##### Sane's Monthly Algorithms Challenge: October 2008

A flat rectangular grid of land separates four cities. Each city is situated on a different edge of the rectangle.

The four cities now wish to be joined by exactly roads so that citizens may travel freely to and from each city. One road will join the North and South cities. Another road will join the West and East cities. The two roads will, of course, intersect somewhere, permitting anyone to travel to and from all four cities. Each road is a solid rectangle of any width, with sides parallel to and axis.

The land separating the cities is a grid of non-negative integers. Each value represents the cost of paving a road over the cell. To pave an entire road, all covered cells are paved and paid for exactly once. When paving the second road, the intersection does not need to be paved a second time.

If the roads are larger, more cars can travel from city to city. Therefore, you wish to maximize the total number of paved cells. However, you can not exceed the budget allocated for this job.

Determine the maximum number of cells which can be paved to build exactly roads within the provided budget.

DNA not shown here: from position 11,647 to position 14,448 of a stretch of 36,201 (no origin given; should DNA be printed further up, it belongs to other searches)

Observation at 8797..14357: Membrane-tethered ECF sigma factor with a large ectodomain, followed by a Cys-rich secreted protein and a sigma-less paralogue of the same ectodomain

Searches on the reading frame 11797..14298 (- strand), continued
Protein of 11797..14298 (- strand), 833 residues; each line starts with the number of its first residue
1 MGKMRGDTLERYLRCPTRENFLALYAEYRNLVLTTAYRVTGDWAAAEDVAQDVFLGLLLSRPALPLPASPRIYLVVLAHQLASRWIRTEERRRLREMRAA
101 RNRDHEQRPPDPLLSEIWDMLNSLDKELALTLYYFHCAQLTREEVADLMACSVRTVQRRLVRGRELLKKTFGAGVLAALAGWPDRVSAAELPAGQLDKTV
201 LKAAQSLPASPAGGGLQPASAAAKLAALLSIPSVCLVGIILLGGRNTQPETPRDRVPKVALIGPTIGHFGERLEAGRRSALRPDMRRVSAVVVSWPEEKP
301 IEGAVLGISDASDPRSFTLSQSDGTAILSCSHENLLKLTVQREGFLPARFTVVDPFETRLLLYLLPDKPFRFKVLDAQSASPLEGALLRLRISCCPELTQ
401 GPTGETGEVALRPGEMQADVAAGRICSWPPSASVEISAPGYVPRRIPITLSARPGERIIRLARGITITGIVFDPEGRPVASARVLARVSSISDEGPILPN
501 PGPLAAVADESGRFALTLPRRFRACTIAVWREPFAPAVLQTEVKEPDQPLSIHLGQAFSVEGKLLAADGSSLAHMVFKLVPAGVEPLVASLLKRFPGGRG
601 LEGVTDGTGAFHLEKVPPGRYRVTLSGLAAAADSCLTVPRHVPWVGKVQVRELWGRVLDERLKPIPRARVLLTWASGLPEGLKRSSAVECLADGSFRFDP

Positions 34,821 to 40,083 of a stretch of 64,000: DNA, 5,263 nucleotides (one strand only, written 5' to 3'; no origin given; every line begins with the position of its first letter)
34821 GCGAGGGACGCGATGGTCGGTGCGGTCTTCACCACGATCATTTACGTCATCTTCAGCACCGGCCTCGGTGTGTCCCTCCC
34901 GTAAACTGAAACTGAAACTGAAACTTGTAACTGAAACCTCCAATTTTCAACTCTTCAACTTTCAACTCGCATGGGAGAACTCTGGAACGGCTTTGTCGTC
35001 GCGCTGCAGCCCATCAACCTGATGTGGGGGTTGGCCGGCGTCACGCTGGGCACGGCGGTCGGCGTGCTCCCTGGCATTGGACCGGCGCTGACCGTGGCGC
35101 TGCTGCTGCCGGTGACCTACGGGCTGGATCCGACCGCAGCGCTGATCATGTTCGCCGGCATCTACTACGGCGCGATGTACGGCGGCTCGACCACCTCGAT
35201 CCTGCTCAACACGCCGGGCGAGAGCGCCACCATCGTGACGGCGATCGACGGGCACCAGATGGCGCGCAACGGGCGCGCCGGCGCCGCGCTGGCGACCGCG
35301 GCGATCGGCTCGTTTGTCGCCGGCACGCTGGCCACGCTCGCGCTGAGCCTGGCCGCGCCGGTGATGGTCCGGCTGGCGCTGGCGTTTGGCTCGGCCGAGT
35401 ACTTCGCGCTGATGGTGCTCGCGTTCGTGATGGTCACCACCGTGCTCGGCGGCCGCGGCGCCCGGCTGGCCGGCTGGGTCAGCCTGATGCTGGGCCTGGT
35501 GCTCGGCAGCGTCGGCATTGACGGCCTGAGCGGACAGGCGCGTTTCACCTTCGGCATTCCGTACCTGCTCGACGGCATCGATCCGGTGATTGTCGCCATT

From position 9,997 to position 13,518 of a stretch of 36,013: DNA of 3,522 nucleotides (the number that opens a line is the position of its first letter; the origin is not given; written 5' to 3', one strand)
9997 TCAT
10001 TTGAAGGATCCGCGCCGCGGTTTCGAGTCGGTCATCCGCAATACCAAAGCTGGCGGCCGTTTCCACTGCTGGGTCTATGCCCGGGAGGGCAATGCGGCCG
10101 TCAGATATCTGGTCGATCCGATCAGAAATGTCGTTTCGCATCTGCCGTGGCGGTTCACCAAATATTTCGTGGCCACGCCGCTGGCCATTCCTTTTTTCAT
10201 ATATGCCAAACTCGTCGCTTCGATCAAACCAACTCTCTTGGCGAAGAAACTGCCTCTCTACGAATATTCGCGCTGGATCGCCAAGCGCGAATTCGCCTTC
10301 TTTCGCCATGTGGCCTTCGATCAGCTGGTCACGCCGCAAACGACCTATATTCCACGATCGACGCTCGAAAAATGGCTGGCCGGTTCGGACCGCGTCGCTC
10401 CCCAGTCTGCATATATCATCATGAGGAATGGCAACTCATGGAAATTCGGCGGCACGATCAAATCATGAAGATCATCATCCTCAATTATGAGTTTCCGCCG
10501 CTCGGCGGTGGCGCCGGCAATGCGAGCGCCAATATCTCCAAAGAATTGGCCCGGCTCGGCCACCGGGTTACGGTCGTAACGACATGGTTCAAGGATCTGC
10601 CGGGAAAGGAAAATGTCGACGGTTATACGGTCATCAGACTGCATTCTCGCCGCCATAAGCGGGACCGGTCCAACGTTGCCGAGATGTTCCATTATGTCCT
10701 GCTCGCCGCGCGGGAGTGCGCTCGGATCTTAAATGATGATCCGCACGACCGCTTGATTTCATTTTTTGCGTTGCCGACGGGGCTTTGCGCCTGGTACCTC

#### Input Specification

The first line contains integers , and .

The next lines contains non-negative integers each , representing the cost of paving a road over that cell.

#### Output Specification

A single integer representing the largest possible area which can be
paved with the given budget. If it is impossible to build both roads,
output `0`

.

#### Sample Input 1

```
7 5 30
0 4 0 5 5 8 9
1 1 3 2 2 3 4
0 1 2 1 4 1 1
2 9 1 4 5 3 6
7 7 1 2 4 9 7
```

#### Sample Output 1

`17`

#### Sample Input 2

```
8 8 145
1 5 2 3 3 8 0 1
0 6 6 7 2 5 4 9
6 5 1 1 1 2 3 4
4 3 1 2 1 5 6 0
9 8 1 4 2 1 8 3
3 2 7 1 8 9 3 5
5 5 6 0 1 3 0 7
1 0 8 3 3 2 5 1
```

#### Sample Output 2

`44`

## Comments